LOL – poor Andy.
On Tuesday, I went up to Thomasville, NC to visit my buddy Andy Hepler of Hepler Strength & Conditioning (http://www.heplerstrength.com, http://davidsoncountypersonaltrainer.com). We hung out for the day talking training, business, and a variety of other things.
At one point in the day, we ended up at a gym/sports performance facility owned by a buddy of his. When we first got there, the Crossfit coach (not Andy’s buddy) was there, and we were introduced. He kinda tried to give me the typical Crossfit spiel. I countered with a simple argument – “Crossfit has a complete and total lack of programming”.
Things just went downhill from there. LOL. I think the guy was a tad butt-hurt by the time I was done talking to him. Oh well.
Soon after, Andy’s buddy showed up and we all shot the shit for a little bit. This was my first time meeting him and he was cool as hell. He’s a former collegiate linebacker and sorta like most of us – what I call a ‘career meathead’.
Andy’s buddy also owns another business that buys and sells training equipment (almost anything you can think of) wholesale. We went over to his warehouse just to look around…I felt like a kid in a candy store.
While looking around, I came across a Football Bar.
Now, if you don’t know what a Football Bar is, it’s a a bar that has several sets of handles. The handles aren’t perpendicular to the bar itself, neither are they parallel to each other. Rather, they’re at an angle. Football Bars are great because they allow you to put your hands at a position that is easy on the wrists and the shoulders.
(There’s a pic of a Football Bar right there.^^)
I’d never seen a Football Bar in person, so you *know* I had to try it out. I slapped a 45 on each side and banged out a few Clean & Presses. Then a few Rows. Then a few Cleans. Then a few more Cleans & Presses.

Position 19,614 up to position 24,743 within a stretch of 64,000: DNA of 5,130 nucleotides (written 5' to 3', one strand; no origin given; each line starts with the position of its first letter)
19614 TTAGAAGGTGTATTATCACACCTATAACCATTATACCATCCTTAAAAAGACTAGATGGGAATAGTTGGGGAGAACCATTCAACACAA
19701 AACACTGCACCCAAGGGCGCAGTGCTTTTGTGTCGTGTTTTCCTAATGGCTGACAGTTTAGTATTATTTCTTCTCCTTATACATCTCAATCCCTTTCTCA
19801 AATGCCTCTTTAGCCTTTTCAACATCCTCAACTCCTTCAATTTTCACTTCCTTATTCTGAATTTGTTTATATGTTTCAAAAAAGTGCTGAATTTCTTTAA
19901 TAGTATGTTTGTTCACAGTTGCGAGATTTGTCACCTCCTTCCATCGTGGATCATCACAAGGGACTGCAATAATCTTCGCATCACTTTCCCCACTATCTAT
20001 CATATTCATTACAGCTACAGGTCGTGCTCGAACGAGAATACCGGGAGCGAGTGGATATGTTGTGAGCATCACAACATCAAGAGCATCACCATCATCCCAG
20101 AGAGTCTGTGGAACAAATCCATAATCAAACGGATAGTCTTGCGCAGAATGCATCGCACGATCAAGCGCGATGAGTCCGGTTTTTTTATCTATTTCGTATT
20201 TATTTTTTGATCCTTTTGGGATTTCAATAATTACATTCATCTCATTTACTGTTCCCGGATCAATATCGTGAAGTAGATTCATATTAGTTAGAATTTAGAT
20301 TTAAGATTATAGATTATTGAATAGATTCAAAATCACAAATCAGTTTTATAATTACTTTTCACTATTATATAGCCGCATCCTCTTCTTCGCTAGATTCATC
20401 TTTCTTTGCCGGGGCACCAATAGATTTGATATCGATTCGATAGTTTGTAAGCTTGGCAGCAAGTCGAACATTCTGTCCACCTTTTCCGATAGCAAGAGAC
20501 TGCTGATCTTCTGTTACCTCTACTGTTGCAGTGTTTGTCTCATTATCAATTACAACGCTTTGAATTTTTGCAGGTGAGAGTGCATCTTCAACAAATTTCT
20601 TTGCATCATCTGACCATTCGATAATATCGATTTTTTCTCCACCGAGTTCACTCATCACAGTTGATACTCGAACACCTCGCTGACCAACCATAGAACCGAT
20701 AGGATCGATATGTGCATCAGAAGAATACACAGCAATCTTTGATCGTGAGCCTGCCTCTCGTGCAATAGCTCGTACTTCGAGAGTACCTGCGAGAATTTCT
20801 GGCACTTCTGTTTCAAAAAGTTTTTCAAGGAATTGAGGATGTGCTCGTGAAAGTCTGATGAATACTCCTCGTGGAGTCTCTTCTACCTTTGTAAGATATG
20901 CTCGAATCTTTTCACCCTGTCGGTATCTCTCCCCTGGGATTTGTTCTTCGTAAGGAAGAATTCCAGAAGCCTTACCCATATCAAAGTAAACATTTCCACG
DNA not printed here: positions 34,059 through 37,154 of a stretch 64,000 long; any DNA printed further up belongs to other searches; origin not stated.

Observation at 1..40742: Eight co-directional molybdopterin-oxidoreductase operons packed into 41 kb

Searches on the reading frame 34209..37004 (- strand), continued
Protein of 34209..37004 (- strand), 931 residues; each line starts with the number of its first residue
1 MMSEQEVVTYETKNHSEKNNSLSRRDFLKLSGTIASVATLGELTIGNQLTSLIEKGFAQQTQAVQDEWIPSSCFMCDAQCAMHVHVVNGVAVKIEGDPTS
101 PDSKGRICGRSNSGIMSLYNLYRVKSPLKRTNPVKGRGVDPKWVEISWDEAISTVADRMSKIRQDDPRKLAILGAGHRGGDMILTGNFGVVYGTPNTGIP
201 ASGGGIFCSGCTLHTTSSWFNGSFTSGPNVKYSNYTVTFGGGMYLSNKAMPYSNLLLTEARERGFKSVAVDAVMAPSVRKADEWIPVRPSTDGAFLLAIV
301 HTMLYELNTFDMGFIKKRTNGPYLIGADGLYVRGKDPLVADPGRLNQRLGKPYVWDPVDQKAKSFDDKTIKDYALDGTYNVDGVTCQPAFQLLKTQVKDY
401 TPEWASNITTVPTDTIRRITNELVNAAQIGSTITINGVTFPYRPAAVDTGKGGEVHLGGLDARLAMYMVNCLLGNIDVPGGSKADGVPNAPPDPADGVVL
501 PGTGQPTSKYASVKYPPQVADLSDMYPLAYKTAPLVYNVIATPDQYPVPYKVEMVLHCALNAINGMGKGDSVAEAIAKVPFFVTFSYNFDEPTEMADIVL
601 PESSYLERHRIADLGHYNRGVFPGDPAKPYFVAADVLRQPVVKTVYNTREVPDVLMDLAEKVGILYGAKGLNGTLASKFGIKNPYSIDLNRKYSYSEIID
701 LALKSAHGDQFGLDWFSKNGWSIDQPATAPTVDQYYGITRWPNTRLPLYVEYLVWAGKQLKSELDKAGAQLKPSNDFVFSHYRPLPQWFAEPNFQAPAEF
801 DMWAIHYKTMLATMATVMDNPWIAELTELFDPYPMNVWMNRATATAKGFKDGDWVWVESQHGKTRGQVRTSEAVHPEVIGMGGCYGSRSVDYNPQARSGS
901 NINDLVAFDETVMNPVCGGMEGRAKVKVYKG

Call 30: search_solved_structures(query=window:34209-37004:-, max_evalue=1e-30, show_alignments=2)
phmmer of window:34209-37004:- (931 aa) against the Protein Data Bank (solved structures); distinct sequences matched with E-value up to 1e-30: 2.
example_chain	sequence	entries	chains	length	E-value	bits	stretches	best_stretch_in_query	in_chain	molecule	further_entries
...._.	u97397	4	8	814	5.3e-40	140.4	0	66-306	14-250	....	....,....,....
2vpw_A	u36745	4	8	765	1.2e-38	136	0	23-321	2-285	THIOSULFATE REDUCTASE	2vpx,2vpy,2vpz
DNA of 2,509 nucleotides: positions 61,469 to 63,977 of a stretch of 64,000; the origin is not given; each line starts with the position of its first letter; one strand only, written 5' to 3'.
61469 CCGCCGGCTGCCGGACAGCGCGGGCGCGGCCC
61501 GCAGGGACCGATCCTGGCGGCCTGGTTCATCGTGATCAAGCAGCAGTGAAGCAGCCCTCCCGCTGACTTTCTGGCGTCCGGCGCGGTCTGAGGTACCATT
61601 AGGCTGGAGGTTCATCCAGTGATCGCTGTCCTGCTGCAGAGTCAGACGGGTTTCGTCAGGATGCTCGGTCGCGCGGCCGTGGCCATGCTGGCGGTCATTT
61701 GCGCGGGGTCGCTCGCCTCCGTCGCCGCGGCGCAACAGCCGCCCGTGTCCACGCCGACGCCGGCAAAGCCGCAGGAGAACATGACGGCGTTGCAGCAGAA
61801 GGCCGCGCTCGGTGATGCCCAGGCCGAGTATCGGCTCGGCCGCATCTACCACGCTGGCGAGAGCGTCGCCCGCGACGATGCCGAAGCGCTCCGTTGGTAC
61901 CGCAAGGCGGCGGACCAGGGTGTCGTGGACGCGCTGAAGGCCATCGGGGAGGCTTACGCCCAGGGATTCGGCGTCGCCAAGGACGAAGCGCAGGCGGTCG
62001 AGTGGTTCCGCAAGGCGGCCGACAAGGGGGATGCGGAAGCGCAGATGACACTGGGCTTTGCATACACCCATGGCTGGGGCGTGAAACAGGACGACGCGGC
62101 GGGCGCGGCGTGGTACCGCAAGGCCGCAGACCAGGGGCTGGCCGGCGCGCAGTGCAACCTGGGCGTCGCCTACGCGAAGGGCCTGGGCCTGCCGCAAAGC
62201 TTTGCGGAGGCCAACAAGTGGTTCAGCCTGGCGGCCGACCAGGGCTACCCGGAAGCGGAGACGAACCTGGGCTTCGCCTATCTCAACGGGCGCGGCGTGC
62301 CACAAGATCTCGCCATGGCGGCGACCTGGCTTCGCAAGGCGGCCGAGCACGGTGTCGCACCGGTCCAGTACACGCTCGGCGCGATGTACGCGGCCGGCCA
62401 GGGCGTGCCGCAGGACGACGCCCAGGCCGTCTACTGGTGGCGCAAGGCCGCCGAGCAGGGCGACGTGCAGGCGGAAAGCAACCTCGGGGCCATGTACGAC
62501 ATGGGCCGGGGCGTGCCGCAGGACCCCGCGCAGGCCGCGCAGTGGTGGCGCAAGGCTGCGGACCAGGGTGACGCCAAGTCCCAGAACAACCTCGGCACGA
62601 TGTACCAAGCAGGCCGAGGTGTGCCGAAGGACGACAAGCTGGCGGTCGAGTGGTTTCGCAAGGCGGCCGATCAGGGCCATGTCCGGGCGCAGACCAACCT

As Joey Styles might say….Oh. My. GAAWWWWDDDD!!!!!
I was freakin’ hooked on this bar.
I loved just how it changed the movement pattern for Cleans – put a lot more upper back into it, and allows you to snap your hips with a lot more force. It really takes technique out of the movement. Presses were AWESOME. The positioning of the handles puts your wrists at ease, and even better, it forces your elbows to be pointed in front of you throughout the entire Range of Motion – which is *much* more healthy for the shoulder than having them pointed at your sides while pressing.
I could go on for a while – suffice it to say, I really liked this bar.
A few hours later, Andy and I had left, gotten lunch, and were on our way to pick up his daughter from school. We were talking marketing, and how to target specific markets, how to attract customers, whether hyped-up sales copy was ‘cool’, and other such topics of badassery.
At one point, I made the simple comment that “You know, I’m just a simple guy…”
Andy immediately retorts – fairly loudly, I might add – “I know you are – I had to listen to you talk about that damn Football Bar for 45 FUCKING MINUTES!!!”
Luckily for me, Andy is patient and never gave me the proper STFU I probably needed. LOL.
LMAO – what can I say? I was really impressed with the Football Bar. In fact, I told Andy I could probably develop any program for any goal and never need more than a Football Bar, a Trap Bar, plates, a station for doing chins and dips, and a T-Handle you could load to do swings with about 10 square feet of space. Wanna get fancy? Add some adjustable DB handles and weight plates and maybe an adjustable bench. Wanna really get sophisticated? Add a Prowler.